Eleven-year-old Callie is fearless, stubborn, and a little nosy. So when she sees an old yellow dog wandering around town by itself, you can bet she's going to figure out who he belongs to. But when her sleuthing leads her to cross paths with a white boy named Wendell who wants to help, the segregated town doesn't take too kindly to their budding friendship.
Meanwhile, a nearly invisible boy named Jim is stuck in a cabin in the woods. He's lost his dog, but can't remember exactly when his pup's disappeared. When his companion, a little boy named Thomas, who's been invisible much longer than he, explains that they are ghosts, the two must figure out why they can't seem to cross the river to the other side just yet...
And as Callie and Wendell's search for the old dog brings them closer and closer to the cabin in the woods, the simmering prejudices of the townspeople boil over.
Trouble the Water is a story that spans lifetimes, showing that history never truly disappears, and that the past will haunt us until we step up to change the present and stand together for what is right.
- ISBN-13: 9781481424639
- ISBN-10: 1481424637
- Publisher: Atheneum/Caitlyn Dlouhy Books
- Publish Date: May 2016
- Page Count: 288
- Reading Level: Ages 9-13
Publishers Weekly® Reviews
- Reviewed in: Publishers Weekly, page .
- Review Date: 2016-03-14
- Reviewer: Staff
It’s 1953, and although race relations in the small town of Celeste, Ky., seem smooth, tensions bubble below the surface. When an 11-year-old black girl, Callie Robinson, starts following a stray dog, she crosses paths with Wendell Crow, a white boy her age who is looking for an abandoned cabin his father used to visit. An uneasy friendship blossoms as they begin to search for Jim, a boy whose name is carved into the cabin and who Callie is sure has a connection to the dog. Meanwhile Jim, a ghost who hasn’t yet realized that he’s dead, is unsure how he ended up in the cabin, which is also inhabited by another child’s ghost whose past ties to the cabin’s history as part of the Underground Railroad. Dowell (Anybody Shining) shifts focus among these and other characters, sensitively examining the ways that injustices past and present take a toll on communities and individuals. The consequences of taking a stand against racist attitudes are portrayed with realistic complexity as Dowell builds to a conclusion that offers glimmers of hope without sugarcoating the persistence of prejudice. Ages 9–13. (May)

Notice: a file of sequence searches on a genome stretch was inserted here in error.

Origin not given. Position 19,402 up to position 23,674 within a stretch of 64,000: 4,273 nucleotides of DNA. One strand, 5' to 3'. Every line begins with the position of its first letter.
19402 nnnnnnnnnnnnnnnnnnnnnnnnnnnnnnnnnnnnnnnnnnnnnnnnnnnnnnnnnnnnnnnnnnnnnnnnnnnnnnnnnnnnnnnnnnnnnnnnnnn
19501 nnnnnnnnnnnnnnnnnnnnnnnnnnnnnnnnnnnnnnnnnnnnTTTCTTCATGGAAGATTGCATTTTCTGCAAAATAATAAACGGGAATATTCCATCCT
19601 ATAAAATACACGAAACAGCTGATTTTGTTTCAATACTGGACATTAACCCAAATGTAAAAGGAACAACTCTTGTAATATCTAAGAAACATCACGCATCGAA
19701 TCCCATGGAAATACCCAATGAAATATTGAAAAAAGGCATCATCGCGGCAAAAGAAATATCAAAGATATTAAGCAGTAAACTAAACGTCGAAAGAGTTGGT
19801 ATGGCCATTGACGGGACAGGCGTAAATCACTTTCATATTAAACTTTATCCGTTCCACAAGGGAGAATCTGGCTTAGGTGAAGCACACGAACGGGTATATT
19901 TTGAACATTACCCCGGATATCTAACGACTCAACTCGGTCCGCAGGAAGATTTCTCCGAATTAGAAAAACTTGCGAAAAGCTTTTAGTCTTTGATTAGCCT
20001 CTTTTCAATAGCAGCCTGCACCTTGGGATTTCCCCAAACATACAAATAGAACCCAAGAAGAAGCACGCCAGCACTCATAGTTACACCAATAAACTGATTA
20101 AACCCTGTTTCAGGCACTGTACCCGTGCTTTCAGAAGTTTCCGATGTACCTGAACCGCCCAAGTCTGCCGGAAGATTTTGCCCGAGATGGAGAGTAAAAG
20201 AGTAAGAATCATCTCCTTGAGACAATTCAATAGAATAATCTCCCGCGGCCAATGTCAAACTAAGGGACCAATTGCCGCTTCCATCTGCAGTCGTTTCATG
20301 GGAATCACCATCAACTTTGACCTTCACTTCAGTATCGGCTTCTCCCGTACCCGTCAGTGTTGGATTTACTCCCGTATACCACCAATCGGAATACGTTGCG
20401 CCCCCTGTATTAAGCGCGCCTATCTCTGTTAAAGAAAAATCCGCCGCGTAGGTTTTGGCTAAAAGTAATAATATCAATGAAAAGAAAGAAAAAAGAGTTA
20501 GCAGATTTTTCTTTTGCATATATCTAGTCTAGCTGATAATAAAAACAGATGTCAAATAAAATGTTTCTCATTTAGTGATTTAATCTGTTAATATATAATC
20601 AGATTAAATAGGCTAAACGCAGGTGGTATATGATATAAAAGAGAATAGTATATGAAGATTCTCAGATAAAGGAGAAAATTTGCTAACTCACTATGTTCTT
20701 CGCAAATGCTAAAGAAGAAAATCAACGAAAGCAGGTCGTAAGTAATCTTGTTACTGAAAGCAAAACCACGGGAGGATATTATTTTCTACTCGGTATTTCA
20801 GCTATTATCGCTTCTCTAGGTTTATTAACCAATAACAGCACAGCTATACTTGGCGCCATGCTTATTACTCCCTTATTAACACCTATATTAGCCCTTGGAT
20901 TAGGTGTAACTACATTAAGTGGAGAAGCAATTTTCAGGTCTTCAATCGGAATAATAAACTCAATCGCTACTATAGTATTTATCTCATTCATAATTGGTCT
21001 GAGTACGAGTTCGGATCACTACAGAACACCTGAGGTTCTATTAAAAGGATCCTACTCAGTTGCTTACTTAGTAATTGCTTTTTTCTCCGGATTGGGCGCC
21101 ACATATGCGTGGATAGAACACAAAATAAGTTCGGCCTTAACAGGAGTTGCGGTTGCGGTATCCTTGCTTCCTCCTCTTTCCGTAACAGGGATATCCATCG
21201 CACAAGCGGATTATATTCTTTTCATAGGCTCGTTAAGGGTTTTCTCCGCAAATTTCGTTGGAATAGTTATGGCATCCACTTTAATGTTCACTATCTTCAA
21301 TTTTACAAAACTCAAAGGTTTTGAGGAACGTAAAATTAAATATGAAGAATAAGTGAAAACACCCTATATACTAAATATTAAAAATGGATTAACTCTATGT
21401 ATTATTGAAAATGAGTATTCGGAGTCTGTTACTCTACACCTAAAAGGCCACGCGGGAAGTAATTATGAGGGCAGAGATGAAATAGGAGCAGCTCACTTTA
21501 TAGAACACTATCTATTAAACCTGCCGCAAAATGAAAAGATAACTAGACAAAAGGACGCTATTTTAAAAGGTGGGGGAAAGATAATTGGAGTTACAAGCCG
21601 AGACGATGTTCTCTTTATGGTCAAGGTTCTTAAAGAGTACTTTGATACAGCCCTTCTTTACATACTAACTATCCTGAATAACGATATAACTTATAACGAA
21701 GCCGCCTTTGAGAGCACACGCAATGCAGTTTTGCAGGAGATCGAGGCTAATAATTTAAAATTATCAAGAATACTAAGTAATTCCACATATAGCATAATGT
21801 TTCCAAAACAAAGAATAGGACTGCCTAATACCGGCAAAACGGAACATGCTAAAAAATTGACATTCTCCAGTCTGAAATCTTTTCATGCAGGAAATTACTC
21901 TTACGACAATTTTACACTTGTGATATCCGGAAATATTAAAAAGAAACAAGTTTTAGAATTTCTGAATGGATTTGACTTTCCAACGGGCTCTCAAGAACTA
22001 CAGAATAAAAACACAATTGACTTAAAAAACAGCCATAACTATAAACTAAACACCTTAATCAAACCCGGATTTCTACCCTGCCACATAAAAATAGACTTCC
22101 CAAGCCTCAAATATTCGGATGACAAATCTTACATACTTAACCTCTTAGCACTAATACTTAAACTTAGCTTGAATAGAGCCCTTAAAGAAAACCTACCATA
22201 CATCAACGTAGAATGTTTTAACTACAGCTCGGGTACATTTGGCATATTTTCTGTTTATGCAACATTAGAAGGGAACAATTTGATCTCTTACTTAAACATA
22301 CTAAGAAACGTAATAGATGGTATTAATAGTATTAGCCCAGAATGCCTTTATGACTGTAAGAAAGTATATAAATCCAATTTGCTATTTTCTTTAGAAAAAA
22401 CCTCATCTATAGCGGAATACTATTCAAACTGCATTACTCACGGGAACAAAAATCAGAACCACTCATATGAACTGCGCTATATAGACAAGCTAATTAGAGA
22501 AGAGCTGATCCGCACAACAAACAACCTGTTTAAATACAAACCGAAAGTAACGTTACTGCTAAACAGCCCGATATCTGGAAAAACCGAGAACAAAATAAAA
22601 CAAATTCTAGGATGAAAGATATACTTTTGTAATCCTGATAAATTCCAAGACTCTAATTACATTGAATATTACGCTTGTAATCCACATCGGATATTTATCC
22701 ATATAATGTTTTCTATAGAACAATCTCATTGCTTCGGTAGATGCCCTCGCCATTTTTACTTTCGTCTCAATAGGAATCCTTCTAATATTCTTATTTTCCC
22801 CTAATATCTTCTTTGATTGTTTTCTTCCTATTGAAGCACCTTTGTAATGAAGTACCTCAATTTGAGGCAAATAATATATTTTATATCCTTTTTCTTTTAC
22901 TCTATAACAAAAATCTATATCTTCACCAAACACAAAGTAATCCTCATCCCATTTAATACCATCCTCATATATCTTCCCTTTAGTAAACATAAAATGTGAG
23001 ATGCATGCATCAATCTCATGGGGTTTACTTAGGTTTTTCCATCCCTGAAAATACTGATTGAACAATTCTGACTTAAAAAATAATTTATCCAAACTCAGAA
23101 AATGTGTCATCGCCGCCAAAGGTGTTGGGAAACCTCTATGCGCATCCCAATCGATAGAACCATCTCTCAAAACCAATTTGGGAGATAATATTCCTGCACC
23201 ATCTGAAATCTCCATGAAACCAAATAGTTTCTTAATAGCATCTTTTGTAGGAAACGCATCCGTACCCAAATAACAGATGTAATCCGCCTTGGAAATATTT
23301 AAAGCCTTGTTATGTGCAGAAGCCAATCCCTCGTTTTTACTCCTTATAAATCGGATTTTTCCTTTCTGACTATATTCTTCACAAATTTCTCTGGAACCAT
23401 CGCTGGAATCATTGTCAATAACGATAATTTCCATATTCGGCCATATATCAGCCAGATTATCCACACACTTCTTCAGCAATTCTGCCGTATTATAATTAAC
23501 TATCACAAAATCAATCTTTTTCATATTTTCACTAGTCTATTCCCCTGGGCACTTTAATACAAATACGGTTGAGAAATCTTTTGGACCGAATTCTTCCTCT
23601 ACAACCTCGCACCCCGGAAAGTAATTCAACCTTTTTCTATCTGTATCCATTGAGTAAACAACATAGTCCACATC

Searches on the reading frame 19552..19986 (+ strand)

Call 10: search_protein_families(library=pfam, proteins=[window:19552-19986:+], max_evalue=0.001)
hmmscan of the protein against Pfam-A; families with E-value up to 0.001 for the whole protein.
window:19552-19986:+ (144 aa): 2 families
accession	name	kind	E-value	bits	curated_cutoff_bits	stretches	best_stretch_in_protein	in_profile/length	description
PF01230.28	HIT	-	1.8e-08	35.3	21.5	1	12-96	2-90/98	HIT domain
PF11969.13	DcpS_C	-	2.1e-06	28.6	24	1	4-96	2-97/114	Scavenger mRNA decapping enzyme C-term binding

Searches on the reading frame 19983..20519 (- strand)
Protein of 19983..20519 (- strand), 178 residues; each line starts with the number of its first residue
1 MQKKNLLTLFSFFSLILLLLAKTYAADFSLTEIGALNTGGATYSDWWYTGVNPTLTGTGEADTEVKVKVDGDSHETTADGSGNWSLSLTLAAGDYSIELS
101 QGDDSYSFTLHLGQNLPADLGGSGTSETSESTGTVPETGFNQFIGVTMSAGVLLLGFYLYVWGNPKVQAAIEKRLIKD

A poignant coming-of-age story in 1953
Award-winning author Frances O’Roark Dowell’s latest book is a page-turner, but not in the traditional sense. The plot doesn’t race along at breakneck speed, nor is there a life-or-death mystery to be solved. There are no car chases or spies or evil villains. Readers of Dowell’s previous books will understand that the appeal of Trouble the Water is the author’s top-notch character building and storytelling prowess.
The town of Celeste, Kentucky, in 1953 is no hotbed of politics and civil rights. But to Callie, neither is it the worst place to live. The 11-year-old watches the black people live and prosper on her side of town and only quietly resents the new white school and the whites-only swimming pool. When the white boy Wendell comes to her side of town and wants to help her find the owner of a mysterious wandering dog, she figures that’s his business. Yet as their friendship blooms, tensions come to a boil.
Dowell has given us a true hero in the character of Callie, a girl just realizing what segregation means in her life. Understanding that she can’t change the world unless she’s willing to change herself first, Callie’s journey by way of a small mystery and meaningful friendship brings the past and present together in unexpected ways. The anticipation to see how Callie ends up in this turbulent time will keep you turning the pages, as promised.